As an initial matter, Tyson argues that Regency's motion should be treated as a motion for summary judgment under Federal Rule of Civil Procedure 56. (D.N. 25, PageID # 130) On a motion for judgment on the pleadings, “a court may accept matters outside the pleadings, but in doing so it generally must treat the motion as one for summary judgment under Rule 56.”[3] Jones v. City of Cincinnati, 521 F.3d 555, 562 (6th Cir. 2008) (quoting Fed.R.Civ.P. 12(d) (internal quotations omitted)); see also Tucker v. Heaton, No. 5:14-CV-00183-TBR, 2015 WL 3935883, at *2 (W.D. Ky. June 26, 2015) (“Because this document is neither contained nor referenced in the pleadings, the Court must either reject the evidence or treat the motion as one for summary judgment.”). “Where one party is likely to be surprised by the proceedings, notice is required, but generally, whether notice of conversion of a motion [for judgment on the pleadings] to one for summary judgment by the court to the opposing party is necessary depends upon the facts and circumstances of each case.” Wysocki v. Int'l Bus. Mach. Corp., 607 F.3d 1102, 1105 (6th Cir. 2010) (alteration and internal quotations omitted). Thus, where a party has implicit notice that a motion for judgment on the pleadings might be converted into a motion for summary judgment and has had a reasonable opportunity to present materials outside the pleadings, explicit notice is not required. See id.

         Here, Regency received implicit notice that its motion might be converted to one for summary judgment and has had a reasonable opportunity to present materials outside the pleadings. Regency's own attachment to its motion precipitated this issue. (See D.N. 24-2) Converting a motion to one for summary judgment without giving explicit notice is appropriate where the movant is the first to attach material outside the pleadings. See S. Rehab. Grp., P.L.L.C. v. Burwell, 683 F. App'x 354, 361 (6th Cir. Jan. 18, 2017) (“Not only did plaintiffs have the opportunity to respond to the relevant issue prior to the conversion, they effectively caused it.”). Moreover, Regency has had a reasonable opportunity to present additional materials. Tyson raised the issue of conversion in her response brief. (See D.N. 25, PageID # 130-31) In reply, Regency did not request time to procure additional materials. (See D.N. 27) Cf. Sanders v. Bottom, No. 5: 14-417-DCR, 2016 WL 740429, at *2 (E.D. Ky. Feb. 24, 2016) (declining to convert a motion to dismiss to one for summary judgment where “[t]he plaintiffs requested additional time to take discovery before adjudication of the motion”). In fact, Regency attached additional material outside the pleadings to its reply, signaling acquiescence to Tyson's request that the motion be treated as one for summary judgment. (See D.N. 27-1) In short, Regency cannot claim to be surprised by the Court's conversion of its motion.[4]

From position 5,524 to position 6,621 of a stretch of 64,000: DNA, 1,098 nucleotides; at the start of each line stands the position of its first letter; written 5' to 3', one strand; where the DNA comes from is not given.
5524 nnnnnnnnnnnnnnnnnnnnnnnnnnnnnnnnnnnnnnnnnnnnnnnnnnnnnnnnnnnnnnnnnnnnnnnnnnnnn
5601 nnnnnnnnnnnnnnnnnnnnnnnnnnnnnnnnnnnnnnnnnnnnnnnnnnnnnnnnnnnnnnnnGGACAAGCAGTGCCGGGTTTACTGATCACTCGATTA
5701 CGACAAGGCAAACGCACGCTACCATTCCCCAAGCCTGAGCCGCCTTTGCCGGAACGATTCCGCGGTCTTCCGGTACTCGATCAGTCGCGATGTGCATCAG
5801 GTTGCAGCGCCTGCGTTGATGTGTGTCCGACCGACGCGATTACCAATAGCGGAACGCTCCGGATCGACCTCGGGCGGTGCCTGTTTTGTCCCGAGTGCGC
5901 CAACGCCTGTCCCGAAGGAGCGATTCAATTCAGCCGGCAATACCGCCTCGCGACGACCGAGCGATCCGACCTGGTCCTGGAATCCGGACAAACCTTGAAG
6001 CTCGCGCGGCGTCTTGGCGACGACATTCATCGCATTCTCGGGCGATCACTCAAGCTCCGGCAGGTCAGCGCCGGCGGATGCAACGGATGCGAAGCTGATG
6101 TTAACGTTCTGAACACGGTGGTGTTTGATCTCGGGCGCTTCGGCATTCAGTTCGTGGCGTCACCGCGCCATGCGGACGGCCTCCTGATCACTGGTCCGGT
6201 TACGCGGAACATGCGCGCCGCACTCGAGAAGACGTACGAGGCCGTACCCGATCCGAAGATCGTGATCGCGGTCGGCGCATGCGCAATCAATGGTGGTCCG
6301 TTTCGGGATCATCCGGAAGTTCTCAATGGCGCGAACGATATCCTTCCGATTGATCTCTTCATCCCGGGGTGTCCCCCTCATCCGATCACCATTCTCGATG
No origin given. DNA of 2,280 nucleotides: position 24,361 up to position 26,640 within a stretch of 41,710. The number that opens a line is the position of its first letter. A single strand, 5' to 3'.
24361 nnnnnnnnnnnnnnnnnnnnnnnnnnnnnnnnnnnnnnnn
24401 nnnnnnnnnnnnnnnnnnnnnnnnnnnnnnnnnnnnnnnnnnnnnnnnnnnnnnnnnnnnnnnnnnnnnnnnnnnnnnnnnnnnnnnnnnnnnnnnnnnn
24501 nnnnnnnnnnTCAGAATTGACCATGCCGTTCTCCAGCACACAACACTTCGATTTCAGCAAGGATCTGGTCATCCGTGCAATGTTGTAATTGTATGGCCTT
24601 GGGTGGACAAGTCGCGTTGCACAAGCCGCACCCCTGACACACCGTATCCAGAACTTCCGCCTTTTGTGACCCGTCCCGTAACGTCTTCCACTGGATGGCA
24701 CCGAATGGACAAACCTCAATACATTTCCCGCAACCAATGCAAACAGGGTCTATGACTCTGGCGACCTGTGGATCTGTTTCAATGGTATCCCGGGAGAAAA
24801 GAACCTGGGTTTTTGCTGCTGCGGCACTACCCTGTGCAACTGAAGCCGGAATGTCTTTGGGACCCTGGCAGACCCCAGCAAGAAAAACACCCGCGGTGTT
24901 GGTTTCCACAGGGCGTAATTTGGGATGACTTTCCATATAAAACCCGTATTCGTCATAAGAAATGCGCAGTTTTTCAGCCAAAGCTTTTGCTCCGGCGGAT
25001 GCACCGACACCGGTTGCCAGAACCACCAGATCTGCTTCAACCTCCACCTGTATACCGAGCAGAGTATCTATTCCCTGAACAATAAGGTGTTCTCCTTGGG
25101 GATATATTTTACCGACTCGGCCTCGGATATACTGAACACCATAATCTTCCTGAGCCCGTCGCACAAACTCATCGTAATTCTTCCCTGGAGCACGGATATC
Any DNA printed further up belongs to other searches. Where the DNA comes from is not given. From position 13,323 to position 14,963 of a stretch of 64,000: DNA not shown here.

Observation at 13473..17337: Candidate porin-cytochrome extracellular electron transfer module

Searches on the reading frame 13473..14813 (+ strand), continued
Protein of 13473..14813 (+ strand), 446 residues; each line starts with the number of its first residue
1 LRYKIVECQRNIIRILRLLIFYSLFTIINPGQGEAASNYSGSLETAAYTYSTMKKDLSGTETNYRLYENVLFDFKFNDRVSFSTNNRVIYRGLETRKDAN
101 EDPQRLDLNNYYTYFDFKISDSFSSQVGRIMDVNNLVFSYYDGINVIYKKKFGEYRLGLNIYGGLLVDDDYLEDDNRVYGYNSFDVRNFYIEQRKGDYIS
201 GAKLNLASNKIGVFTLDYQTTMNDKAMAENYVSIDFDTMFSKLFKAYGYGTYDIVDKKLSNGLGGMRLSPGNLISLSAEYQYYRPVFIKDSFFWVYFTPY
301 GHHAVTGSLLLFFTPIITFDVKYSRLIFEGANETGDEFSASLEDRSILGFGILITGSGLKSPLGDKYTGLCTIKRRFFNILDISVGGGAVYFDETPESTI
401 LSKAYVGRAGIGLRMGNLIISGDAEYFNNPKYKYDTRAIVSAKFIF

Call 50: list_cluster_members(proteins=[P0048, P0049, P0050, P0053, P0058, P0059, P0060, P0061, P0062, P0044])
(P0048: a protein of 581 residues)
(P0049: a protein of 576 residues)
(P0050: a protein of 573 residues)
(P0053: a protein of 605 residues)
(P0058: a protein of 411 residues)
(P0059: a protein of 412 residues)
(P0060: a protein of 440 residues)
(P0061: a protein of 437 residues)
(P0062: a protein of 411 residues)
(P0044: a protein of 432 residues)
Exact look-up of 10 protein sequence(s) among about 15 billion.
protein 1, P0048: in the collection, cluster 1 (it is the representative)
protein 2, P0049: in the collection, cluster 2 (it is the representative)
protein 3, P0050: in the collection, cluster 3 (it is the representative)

Nor is notice required as to Tyson. Tyson cannot claim surprise given that it was Tyson who argued that the motion should be treated as one for summary judgment. (D.N. 25, PageID # 130) Moreover, Tyson had a reasonable opportunity to present materials outside the pleadings, evidenced by the fact that she attached five exhibits to her response. (See D.N. 25-1; D.N. 25-2; D.N. 25-3; D.N. 25-4; D.N. 25-5) In her response, Tyson does not request time to procure additional materials. She merely argues that she “should be given a reasonable opportunity to present all material pertinent to the motion.” (D.N. 25, PageID # 130) In considering the attached exhibits, the Court is granting Tyson such an opportunity. The Court will therefore treat Regency's motion as one for summary judgment. The standard applied to a motion for summary judgment is different from the standard applied to a motion to dismiss.